The Silicon Flatirons Center for Law, Technology, and Entrepreneurship is an interdisciplinary research center at the University of Colorado Law School. Silicon Flatirons' core mission is to elevate the debate surrounding technology policy issues; support and enable entrepreneurship in the technology community; and to inspire, prepare, and place students in these important areas. In fulfilling this mission, Silicon Flatirons serves as a source for new ideas, a forum for in-depth discussions and research, as well as a valuable campus platform for the technology community.
Silicon Flatirons pursues three basic goals:
- Elevate the debate surrounding technology policy issues;
- Support and enable entrepreneurship in the technology community;
- Inspire, prepare, and place students in Technology and Entrepreneurial Law.
Technology Policy Initiative
Rapid developments in technology spur economic growth and empower consumers. Innovation policy and institutional design can stimulate or stunt technological change. Seated comfortably in Boulder, Colorado (an innovation hub), the Silicon Flatirons Center is well positioned to attract thoughtful policy leaders, legal and business professionals, and entrepreneurs to discuss the challenges and opportunities of various technology policy issues. The Center's recent initiatives in this area include an Innovation Policy conference, a Patent Conference, a Health IT conference, and roundtable discussions on Cybersecurity and cloud computing.
Something special is happening in Boulder's entrepreneurial circles, and the world is taking notice that Boulder is a world-class location to start a business. In support of this creative environment, Silicon Flatirons helps stitch together the entrepreneurial fabric for the area's software, telecommunications and Internet startup communities.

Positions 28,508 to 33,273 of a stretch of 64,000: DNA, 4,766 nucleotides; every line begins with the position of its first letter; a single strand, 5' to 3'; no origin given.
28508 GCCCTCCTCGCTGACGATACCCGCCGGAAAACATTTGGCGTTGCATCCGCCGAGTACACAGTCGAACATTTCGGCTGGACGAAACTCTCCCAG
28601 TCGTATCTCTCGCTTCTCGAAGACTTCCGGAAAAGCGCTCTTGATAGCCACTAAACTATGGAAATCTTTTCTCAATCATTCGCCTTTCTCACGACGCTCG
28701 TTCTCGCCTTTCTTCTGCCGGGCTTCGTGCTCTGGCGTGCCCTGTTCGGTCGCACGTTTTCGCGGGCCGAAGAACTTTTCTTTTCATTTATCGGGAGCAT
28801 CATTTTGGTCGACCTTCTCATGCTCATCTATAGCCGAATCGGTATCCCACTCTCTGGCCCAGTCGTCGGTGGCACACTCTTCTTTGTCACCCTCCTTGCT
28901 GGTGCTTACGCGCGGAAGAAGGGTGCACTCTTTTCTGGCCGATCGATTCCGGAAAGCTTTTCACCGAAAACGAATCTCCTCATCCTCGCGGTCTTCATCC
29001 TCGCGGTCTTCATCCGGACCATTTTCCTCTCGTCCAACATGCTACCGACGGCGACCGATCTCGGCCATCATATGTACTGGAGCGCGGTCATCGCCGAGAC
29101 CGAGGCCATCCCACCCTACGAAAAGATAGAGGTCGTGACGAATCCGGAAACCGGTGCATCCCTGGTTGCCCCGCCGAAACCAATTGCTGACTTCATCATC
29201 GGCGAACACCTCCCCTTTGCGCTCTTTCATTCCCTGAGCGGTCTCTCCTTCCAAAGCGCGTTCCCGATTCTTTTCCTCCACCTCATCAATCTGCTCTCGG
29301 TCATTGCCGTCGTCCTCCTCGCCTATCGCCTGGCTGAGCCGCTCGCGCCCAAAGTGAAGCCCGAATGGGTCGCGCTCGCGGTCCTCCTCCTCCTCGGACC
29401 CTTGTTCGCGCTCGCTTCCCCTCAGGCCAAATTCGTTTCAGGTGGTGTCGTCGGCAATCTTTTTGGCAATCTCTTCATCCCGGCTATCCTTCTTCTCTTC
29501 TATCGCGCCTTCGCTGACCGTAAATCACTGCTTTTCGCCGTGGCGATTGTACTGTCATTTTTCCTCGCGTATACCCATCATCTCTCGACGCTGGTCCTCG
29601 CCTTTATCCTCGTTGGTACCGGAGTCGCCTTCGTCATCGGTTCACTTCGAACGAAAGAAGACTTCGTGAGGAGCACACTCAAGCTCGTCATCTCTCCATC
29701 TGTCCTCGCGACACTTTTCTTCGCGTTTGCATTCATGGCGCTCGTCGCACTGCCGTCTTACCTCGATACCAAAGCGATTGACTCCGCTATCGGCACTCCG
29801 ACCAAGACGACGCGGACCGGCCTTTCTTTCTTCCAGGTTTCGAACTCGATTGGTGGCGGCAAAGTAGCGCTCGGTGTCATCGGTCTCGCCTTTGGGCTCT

Information privacy has emerged as one of the most vital, contested, and important areas of debate in technology law and policy. Silicon Flatirons devotes a considerable amount of time and energy to this field, sponsoring an annual conference on information privacy that has become one of the most important venues for debate; housing scholars at the center of thought leadership on the topic; and training students to become the next generation of lawyers, advisors, and policymakers in the field.
Initiatives & Projects
Energy Innovation Initiative
Meeting the world's growing energy needs in a sustainable and secure fashion stands as one of the great challenges of the 21st century. The Energy Innovation Initiative at Colorado Law brings together leaders from government, law, finance, industry, and academia to address key aspects of this challenge and develop innovative approaches and solutions across a range of sectors. The Initiative builds on the law school's deep expertise in technology, entrepreneurship, energy and natural resources to support research and analysis on the critical policy, regulatory, and business aspects of the energy innovation challenge; training for students and professionals; and an ongoing series of public lectures, workshops, and conferences.
Hatfield Scholars & Research Program